Endymion Spring, apprentice to the famous printer Gutenberg, has to flee for his life when he is entrusted with a mysterious blank book coveted by Gutenberg’s financial backer, the evil Fust. Months later, ill and exhausted, he reaches Oxford, where he hopes to hide the book in the famous library. But will it be safe, even here?
Centuries later, 12-year-old Blake, whose mother is doing research at Oxford, comes across the book with blank pages. When he opens it, words begin to appear, words which only he can see. Why him? He’s not even particularly bright, unlike his younger sister, Duck. Gradually Blake realizes that the book contains dangerous knowledge and that many so-called respectable scholars would give, and do, anything to get their hands on it. Who can he trust?
This book operates on a number of levels. From an historical viewpoint, it gives an imaginative, knowledgeable and vivid look at both the 15th century and the dawn of printing. It conveys the excitement generated by this new technology, which could spread knowledge faster and cheaper than hand-written books. But printing was also seen as dangerous: knowledge could get into the wrong hands.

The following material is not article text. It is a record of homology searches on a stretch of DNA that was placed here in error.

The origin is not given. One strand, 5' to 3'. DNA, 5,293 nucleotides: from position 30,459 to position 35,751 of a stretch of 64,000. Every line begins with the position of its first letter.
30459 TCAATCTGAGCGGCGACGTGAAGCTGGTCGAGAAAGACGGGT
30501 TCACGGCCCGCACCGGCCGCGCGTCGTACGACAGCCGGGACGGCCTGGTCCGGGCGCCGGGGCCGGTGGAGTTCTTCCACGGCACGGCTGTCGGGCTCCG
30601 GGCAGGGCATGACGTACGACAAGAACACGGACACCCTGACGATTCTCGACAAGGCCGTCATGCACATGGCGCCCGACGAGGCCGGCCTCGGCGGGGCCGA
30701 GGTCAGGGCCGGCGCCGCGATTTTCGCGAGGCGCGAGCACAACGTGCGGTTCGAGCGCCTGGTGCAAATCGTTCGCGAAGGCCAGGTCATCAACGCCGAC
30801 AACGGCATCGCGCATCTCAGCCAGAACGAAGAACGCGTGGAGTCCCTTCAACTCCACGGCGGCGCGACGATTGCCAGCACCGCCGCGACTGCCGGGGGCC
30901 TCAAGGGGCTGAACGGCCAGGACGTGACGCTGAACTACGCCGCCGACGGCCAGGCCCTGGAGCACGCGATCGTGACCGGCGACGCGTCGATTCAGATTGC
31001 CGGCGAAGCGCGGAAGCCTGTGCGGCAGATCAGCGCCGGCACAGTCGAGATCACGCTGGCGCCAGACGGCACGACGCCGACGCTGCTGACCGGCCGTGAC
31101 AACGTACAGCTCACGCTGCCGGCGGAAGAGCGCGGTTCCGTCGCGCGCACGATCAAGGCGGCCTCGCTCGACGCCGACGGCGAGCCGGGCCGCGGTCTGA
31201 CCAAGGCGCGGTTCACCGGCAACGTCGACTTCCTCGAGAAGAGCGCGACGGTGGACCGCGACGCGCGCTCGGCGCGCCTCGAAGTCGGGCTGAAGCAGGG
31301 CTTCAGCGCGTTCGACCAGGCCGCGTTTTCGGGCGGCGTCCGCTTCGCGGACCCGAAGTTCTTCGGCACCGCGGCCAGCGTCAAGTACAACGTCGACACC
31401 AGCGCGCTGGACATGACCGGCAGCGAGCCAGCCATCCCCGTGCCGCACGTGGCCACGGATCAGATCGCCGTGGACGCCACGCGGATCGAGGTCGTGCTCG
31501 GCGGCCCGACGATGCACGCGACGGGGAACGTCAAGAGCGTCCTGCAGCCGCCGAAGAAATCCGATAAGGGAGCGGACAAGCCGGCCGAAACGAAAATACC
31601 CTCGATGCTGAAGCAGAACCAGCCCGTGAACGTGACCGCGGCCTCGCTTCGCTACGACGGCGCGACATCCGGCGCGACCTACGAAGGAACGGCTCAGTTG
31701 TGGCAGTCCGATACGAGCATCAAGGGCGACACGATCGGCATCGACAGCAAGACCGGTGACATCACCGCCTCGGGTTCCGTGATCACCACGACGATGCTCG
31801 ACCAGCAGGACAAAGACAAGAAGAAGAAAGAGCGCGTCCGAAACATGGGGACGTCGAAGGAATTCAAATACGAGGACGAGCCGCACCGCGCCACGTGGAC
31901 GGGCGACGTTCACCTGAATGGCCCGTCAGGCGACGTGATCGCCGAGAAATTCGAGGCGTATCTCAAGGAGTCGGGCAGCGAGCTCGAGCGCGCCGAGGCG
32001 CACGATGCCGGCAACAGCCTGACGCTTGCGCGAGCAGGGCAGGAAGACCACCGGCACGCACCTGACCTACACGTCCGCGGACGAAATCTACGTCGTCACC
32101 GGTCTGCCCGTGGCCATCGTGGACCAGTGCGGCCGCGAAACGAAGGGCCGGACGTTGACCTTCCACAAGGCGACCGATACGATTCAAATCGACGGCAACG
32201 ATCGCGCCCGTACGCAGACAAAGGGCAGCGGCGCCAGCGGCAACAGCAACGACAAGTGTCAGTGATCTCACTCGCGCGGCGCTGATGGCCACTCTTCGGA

The modern sections offer a fascinating glimpse into Oxford academic life with the ancient labyrinthine passages full of books; the professional rivalries underneath the scholarly exteriors; and the decidedly unacademic greed, manipulation and envy which some scholars harbour in their pursuit of knowledge. On a more personal level, Blake and Duck struggle to cope with the fall-out from their parents’ quarrel – their father is in America – and their feelings of jealousy and resentment towards each other.
A gripping and unputdownable story. Highly recommended. Ages 10+
Endymion Spring was absolutely fantastic. It had really good strong characters and an incredibly good plot, and a very unpredictable ending. My favourite part was when they were searching for the last book among the stacks. The bad thing about this book was that compared to the modern sections the historical parts seemed quite dull and boring. It was hard to keep track of the parts about Endymion Spring, the boy, and random characters kept being introduced.
I learnt about apprentices and how they had to live in the 15th century and also what Germany was like then. I did really enjoy this book, especially the modern bits. I think it is aimed at both girls and boys aged around 10 to 13 and I would definitely recommend it.
I am amazed that the whole Gutenberg/printing press/Bible bit seems to have passed her by.